Loir-Et-Cher, a central department of France, including a large part of the old province of Orleanais and a small portion of Tou-raine, bordering on the departments of Eure-et-Loire, Loiret, Cher, Indre, Indre-et-Loire, and Sarthe; area, 2,452 sq. m.; pop. in 1872, 268,801. The surface presents a number of elevated and extensive plains, and is nearly equally divided by the Loire, the district N. of which is traversed by the Loir and its affluent the Brave, and that S. by the Cher, Sauldre, Beuvron, and Cosson. The S. E. of the department presents a vast marshy plain which contains many hundreds of ponds. The soil is of various qualities: in the N. E. it is a dark rich loam, in the S. E. clay and sand, along the Cher calcareous, and the N. W. part is arid and covered with heath. The chalk formation occupies a large portion of the department. The chief crops are grain, wine, fruits, vegetables, beet root, and hemp. Ven-dome is noted for its draught horses, and the Sologne district for its sheep. The climate is in general mild and salubrious excepting in the marshy S. region, where malaria prevails, and where the population is in a wretched condition. The manufactures consist of coarse woollens, cotton cloth, hosiery, gloves, sugar, leather, glass, and earthenware.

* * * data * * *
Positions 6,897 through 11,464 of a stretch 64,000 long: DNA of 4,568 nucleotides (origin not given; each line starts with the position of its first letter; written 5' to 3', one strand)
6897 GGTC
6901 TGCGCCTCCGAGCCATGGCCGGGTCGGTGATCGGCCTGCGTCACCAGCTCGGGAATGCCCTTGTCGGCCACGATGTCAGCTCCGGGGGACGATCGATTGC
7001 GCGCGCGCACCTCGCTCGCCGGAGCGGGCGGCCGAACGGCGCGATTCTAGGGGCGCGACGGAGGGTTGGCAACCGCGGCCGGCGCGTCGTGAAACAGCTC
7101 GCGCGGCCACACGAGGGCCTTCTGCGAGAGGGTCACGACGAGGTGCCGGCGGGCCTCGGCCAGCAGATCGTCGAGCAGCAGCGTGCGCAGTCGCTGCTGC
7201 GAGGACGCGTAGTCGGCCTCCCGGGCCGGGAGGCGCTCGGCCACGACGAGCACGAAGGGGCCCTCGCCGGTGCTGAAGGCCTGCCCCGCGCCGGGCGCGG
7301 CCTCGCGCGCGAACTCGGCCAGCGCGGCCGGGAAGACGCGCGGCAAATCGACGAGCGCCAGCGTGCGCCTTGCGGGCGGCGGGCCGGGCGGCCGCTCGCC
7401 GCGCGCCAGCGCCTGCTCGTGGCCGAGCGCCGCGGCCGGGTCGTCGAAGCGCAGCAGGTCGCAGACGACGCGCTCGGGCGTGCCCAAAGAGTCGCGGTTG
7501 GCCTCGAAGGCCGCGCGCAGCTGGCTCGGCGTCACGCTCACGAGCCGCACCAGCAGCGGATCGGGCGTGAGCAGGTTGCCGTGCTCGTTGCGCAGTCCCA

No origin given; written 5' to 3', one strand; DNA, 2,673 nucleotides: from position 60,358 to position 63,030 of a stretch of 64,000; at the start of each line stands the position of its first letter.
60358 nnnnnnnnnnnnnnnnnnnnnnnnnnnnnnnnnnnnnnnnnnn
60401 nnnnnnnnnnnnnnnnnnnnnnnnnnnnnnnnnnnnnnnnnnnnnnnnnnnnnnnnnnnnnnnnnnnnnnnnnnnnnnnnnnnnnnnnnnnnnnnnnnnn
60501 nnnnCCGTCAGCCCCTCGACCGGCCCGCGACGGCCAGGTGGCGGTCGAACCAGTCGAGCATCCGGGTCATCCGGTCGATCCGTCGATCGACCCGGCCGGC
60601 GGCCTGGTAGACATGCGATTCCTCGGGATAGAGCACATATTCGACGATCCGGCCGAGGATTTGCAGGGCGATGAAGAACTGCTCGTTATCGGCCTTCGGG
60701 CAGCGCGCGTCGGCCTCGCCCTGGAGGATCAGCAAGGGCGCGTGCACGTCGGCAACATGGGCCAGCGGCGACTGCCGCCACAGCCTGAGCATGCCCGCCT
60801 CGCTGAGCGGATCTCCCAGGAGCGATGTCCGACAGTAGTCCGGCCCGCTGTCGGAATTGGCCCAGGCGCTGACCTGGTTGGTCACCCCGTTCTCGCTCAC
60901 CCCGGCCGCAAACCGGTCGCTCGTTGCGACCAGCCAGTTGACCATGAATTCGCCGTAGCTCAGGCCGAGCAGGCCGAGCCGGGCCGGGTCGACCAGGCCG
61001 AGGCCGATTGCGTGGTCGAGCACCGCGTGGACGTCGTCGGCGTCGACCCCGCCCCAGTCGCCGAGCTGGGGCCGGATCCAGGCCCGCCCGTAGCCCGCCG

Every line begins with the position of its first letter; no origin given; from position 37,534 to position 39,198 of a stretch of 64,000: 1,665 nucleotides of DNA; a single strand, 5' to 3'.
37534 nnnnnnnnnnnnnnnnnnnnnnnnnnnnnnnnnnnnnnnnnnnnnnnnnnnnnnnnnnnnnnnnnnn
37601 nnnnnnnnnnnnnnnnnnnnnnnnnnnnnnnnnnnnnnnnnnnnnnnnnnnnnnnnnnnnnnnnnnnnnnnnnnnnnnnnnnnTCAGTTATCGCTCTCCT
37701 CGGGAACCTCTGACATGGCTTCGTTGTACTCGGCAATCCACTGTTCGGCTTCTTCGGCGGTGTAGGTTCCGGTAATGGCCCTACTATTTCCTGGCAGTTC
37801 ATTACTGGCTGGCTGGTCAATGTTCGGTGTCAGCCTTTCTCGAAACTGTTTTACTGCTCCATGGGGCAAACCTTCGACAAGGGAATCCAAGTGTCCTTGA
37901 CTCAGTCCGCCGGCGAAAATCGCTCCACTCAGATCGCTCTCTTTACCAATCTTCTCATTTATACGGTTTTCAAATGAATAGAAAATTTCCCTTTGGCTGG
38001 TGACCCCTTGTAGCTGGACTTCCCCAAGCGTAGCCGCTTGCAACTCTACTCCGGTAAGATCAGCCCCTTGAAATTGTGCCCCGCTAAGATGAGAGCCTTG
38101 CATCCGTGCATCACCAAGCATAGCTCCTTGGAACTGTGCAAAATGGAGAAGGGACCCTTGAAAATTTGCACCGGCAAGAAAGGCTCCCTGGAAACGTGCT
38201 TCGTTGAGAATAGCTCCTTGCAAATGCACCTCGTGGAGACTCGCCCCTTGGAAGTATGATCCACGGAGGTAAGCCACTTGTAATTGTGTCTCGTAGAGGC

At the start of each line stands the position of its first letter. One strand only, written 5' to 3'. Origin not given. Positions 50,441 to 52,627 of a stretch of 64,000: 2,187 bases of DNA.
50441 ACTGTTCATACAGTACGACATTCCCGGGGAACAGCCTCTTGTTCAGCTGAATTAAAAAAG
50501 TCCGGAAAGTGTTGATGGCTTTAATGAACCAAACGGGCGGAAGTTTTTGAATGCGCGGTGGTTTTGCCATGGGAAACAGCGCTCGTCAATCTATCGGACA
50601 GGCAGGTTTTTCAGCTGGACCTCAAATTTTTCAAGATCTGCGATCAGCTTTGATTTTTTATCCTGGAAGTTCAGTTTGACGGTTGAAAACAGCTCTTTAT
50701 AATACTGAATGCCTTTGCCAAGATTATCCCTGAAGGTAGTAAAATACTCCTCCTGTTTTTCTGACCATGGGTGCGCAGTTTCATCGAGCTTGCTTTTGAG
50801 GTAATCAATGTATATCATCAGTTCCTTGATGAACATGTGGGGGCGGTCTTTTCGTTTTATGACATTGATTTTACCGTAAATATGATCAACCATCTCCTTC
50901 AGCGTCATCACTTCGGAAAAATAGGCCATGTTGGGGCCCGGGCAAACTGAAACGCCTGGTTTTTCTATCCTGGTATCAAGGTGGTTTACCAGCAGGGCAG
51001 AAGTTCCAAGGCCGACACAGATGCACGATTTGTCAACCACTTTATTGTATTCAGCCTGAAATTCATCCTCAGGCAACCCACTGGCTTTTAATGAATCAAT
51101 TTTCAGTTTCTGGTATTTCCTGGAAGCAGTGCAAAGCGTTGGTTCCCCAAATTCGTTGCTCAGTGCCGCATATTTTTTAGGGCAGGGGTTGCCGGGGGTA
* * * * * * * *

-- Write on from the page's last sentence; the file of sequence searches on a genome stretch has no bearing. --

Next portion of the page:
It is divided into the arrondissements of Blois, Romorantin, and Vendome. Capital, Blois.